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Sullivan: Opponents Know Cowboys' Identity; They Just Can't Stop It

Some of the thoughts that run through an oversized, bald head:

  • For those who have ever played tennis or racquetball, there are two completely different philosophies. There's try to hit winners every single shot, no matter how low the chances are of success, or there's just kind of chilling, returning every shot to the best of your ability and waiting out the opponent. Let them make the mistake. Either can work. And either mindset can work in the NFL as well.

The Cowboys have morphed into their head coach, Jason Garrett. They are controlling their world, nearly 36 minutes in time of possession against the Ravens, not taking a ton of chances, limiting turnovers and allowing the opponent to make mistakes, in this case 12 flags for nearly 140 yards for the Ravens.

  • There are also two kinds of dangerous. In football terms, the team that is razzle-dazzle one minute, ground-and-pound two seconds later and let's go deep and hope for the best by the fourth quarter, it has no identity. It's unpredictable, but not in a good way. More like those at their first high school keg party. No one is exactly sure the direction they are going.

Then there's that other kind of dangerous. The Joe Louis, the Mike Tyson, who walks into the center of the ring and says, "Let's go. I have no strategy, no semblance of a plan. I'm just going to stand here and hit you until you fall down, and we both know that's going to happen."

What you are seeing now is the same identity of the 2014 Cowboys. Somehow, someway, with a different quarterback and a bunch of difference faces, Garrett has maintained that mentality. I'm honestly not sure if the Cowboys' record would be any different right now if they gave the game plan to the opposition the day before kickoff. Everyone more or less knows what's coming; they just can't stop it.

  • There are 31 teams playing this new-age football dynamic of throw, throw, no-huddle, more snaps, aerial, aerial, boom, boom and boom. And for the last 15 years, there have been fads – the "Wildcat" comes to mind – and there have been two-year runs of success, but outside of the Patriots, no sustained runs. And here comes Garrett, who decided five years ago that the Cowboys were going old-school, like when he was the backup quarterback and Jimmy Johnson would will his team to a lead and then give the ball to Emmitt Smith for as many times as he needed.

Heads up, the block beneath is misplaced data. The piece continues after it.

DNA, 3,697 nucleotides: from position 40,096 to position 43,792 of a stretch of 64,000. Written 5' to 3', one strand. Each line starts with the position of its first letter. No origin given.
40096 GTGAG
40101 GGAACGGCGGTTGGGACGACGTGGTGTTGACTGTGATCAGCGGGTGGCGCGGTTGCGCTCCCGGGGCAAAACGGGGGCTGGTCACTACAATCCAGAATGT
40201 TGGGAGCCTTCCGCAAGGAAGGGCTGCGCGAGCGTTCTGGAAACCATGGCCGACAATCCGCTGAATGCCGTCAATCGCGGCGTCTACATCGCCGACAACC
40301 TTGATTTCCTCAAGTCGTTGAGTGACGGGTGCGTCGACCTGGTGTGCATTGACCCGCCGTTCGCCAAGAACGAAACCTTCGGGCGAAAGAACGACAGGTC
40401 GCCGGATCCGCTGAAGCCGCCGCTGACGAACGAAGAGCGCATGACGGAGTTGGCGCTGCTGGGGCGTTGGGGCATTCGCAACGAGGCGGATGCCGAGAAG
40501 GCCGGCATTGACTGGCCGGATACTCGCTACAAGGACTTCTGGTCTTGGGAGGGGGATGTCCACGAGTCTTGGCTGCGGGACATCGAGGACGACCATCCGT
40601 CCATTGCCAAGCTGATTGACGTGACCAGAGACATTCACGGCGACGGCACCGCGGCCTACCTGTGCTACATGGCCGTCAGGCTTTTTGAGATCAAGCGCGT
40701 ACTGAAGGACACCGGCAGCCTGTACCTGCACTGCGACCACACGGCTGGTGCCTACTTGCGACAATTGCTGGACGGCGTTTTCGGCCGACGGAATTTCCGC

And this is so genius to witness. Everyone knows what the Cowboys are going to do. Yet here we are, 9-1, best record in the league. This is also a carryover from two seasons ago. This isn't a fluke. This was the plan. As long as Garrett was going to be here, he wanted to build an offense through the offensive line. And he has.
[embeddedad0] * Dez Bryant is back, and there is no bigger story for this team here and now. If Dez plays the next two months like he has the last two weeks, it's going to be fun to watch. Yeah, the Cowboys can win throwing to Cole Beasley, Jason Witten and company, but this is another offense entirely when Dez is making plays. In his last five games, dating back to before his injury, he has five touchdowns.

  • This last week I must have heard about Zeke Elliott's rookie wall 187 times. Well, after 25 yards on seven touches in the first half, he registered 102 yards from scrimmage in the second half. Honestly, in my experience, the rookie wall doesn't exist. It's what they do after their rookie year that writes the legacy.
  • Dak Prescott changed more plays at the line of scrimmage than the previous nine games combined. That's called confidence in your job, the evolution of leadership. He is simply having the most accomplished rookie quarterback season in the 97-year history of the NFL.
  • J.J. Wilcox missed three or four plays in the first quarter before finishing strong. The pass rush still needs more from DeMarcus Lawrence and David Irving. Then again, somehow, someway, the Cowboys have allowed more than 23 points exactly once this season, that being to the Steelers.
  • In his 10th season with the Cowboys and soon to be 33 years old, Doug Free is having a career year. A Pro Bowl kind of campaign. And only 12 offensive linemen in team history have started more games than his 108. There's just one reason anyone reaches 100 starts in the NFL: Because no one else could take his job. And that's impressive.
  • CRYSTAL BALL: Know what many haven't realized, or just aren't inclined to? The Giants are two games back, meaning if the Cowboys lose and they win, New York controls its own destiny for home-field advantage. Not worried about that at the moment, just saying it seems off the DVR recordings. Washington has won three of its last four at AT&T Stadium and, well, that means nothing at the moment. Rolling with Dallas until this team loses. Give me 29-23.

Check out Jeff Sullivan's column each week in *Dallas Cowboys Star Magazine. Find out more at You can also follow Jeff on Twitter, @SullyBaldHead, or email him at*

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